The council originally approved the plant’s site certificate in 2015, and at the company’s request, amended that approval in November 2019 to extend its deadline to start construction – defined as spending $250,000 on the development – to Sept. 23, 2020. But the council’s final order on the 2019 amendment noted that “even if the Council amends the site certificate to extend the construction commencement date to September 23, 2020, Perennial would not be able to commence facility construction without a valid DEQ permit.”
Moreover, Oregon Administrative Rules clearly state that certificate holders “may not begin construction … or create a clearing on any part of the site until the certificate holder has construction rights on all parts of the site.”
The governor’s office told The Oregonian/OregonLive in August that she was committed to ensuring the state was doing everything to limit greenhouse emissions. “If we don’t take action now, it is the next generation that will pay the price,” said Nikki Fisher, a spokeswoman for her office.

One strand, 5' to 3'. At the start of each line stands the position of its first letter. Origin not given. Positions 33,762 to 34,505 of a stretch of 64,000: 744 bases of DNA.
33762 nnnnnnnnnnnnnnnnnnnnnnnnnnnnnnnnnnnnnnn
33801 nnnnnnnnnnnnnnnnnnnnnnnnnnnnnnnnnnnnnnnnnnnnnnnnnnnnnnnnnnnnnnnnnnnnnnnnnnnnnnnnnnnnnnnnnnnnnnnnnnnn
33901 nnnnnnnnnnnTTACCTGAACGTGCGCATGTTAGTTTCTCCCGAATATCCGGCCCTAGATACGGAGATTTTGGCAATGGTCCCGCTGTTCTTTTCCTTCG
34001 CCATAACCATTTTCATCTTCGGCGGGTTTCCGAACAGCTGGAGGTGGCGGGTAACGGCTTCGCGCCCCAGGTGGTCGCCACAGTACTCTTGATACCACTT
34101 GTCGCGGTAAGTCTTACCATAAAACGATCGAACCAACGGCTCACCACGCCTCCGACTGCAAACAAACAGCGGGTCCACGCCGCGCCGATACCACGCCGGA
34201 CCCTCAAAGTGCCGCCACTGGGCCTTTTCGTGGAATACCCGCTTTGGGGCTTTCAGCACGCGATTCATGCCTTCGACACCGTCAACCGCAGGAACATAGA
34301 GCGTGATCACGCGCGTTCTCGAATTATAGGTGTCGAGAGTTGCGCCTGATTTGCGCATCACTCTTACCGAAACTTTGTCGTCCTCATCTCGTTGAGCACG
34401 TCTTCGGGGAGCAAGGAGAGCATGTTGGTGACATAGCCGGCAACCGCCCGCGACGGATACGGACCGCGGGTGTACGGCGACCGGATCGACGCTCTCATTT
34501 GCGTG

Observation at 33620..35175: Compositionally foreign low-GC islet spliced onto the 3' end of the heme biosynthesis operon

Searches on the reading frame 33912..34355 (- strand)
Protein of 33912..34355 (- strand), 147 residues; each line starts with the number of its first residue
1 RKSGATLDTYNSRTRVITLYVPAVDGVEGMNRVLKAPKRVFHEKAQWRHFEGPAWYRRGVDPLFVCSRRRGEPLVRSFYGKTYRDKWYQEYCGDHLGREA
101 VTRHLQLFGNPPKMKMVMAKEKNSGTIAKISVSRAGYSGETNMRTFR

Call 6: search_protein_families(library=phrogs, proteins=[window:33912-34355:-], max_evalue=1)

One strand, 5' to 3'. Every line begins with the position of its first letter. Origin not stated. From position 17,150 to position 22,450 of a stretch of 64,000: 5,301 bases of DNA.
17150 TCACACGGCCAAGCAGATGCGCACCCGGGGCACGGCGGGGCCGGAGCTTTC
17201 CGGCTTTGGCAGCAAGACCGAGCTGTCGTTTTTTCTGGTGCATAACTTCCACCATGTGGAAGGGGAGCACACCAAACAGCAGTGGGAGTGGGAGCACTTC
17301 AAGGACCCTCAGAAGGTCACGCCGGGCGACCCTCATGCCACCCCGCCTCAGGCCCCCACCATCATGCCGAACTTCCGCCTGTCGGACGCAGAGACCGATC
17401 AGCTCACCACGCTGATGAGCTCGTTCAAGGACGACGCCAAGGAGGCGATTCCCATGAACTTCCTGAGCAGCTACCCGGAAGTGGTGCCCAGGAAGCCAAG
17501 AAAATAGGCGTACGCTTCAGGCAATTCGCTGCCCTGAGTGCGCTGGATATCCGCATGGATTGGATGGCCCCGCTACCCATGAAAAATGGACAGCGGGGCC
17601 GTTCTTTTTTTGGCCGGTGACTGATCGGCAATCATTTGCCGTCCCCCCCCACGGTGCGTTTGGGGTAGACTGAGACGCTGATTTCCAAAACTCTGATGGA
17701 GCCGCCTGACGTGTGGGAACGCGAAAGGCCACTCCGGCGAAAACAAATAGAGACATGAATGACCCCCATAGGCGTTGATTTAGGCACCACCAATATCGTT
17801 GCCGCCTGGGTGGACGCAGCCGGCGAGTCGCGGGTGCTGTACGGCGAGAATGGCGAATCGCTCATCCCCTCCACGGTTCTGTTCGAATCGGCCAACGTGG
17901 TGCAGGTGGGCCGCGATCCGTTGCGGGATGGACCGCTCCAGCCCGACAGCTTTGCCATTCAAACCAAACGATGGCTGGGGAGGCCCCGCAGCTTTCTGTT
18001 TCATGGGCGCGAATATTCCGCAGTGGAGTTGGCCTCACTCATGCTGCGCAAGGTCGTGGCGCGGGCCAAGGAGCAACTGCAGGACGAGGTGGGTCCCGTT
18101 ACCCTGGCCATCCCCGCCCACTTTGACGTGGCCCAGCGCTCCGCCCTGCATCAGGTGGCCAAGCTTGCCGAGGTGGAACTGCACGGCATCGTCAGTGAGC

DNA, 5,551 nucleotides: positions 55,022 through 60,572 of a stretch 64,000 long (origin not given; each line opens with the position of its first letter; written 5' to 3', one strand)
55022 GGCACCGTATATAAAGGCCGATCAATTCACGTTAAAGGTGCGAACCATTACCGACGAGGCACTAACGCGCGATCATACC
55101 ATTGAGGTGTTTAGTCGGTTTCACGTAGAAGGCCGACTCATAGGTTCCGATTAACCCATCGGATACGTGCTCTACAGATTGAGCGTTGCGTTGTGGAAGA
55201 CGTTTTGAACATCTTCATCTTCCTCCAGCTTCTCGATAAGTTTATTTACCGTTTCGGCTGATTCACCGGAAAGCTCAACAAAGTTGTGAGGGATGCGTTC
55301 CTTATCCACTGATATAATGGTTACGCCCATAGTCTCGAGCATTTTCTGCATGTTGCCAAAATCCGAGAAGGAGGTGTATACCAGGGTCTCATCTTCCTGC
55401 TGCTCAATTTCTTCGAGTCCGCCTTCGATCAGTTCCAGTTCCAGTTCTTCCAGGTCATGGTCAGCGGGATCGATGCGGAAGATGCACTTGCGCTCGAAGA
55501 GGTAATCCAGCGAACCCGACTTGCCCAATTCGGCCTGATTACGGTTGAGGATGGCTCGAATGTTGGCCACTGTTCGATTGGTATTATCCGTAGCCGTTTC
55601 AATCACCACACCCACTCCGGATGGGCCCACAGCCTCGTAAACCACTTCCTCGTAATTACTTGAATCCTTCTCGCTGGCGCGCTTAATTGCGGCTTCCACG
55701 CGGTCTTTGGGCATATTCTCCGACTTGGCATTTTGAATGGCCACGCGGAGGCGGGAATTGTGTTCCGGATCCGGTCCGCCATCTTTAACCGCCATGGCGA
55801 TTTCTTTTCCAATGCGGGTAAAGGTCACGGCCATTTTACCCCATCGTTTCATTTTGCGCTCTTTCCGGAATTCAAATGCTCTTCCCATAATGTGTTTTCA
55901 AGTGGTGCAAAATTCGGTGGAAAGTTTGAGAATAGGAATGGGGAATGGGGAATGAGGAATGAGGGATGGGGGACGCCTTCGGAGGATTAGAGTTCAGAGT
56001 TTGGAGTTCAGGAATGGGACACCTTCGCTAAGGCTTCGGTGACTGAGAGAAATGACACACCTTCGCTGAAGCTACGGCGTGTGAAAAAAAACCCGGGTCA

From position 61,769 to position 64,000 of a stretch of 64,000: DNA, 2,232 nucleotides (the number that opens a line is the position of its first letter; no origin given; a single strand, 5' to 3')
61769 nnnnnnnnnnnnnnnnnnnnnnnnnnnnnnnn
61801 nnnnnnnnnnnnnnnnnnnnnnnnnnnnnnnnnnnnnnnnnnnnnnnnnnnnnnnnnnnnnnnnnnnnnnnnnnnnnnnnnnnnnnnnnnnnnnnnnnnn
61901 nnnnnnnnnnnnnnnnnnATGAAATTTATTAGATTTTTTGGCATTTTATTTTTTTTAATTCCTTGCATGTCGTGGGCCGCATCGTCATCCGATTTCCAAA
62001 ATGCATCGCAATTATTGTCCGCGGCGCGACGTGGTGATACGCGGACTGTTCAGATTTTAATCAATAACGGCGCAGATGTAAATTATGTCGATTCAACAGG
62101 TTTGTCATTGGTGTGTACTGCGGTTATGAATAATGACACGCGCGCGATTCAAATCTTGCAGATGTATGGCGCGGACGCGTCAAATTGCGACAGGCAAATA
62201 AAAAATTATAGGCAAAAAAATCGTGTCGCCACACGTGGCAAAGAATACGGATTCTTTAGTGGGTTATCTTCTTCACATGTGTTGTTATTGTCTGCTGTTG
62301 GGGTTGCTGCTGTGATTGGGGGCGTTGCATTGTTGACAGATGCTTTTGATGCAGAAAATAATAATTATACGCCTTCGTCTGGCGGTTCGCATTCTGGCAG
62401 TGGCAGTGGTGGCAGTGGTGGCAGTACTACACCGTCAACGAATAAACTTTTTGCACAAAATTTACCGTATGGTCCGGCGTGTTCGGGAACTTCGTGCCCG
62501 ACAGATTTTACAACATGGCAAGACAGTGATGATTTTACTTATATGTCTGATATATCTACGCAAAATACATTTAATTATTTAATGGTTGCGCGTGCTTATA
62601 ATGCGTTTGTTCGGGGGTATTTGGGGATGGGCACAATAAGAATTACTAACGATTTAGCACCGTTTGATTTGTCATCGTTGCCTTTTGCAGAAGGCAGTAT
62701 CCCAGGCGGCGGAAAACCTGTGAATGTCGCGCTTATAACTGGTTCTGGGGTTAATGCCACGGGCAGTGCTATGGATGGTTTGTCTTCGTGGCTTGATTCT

“That is why Governor Brown expects all energy facilities in Oregon to strictly adhere to the requirements of state law, including the CO2 standard for new power plants. Our office has asked ODOE to review this issue to ensure that the facility in question meets the conditions of its site certificate.”
Yet staff at the Oregon Department of Energy, led by division administrator Todd Cornett, dismissed Columbia Riverkeeper’s concerns. They said the group’s definition of construction rights was overly broad.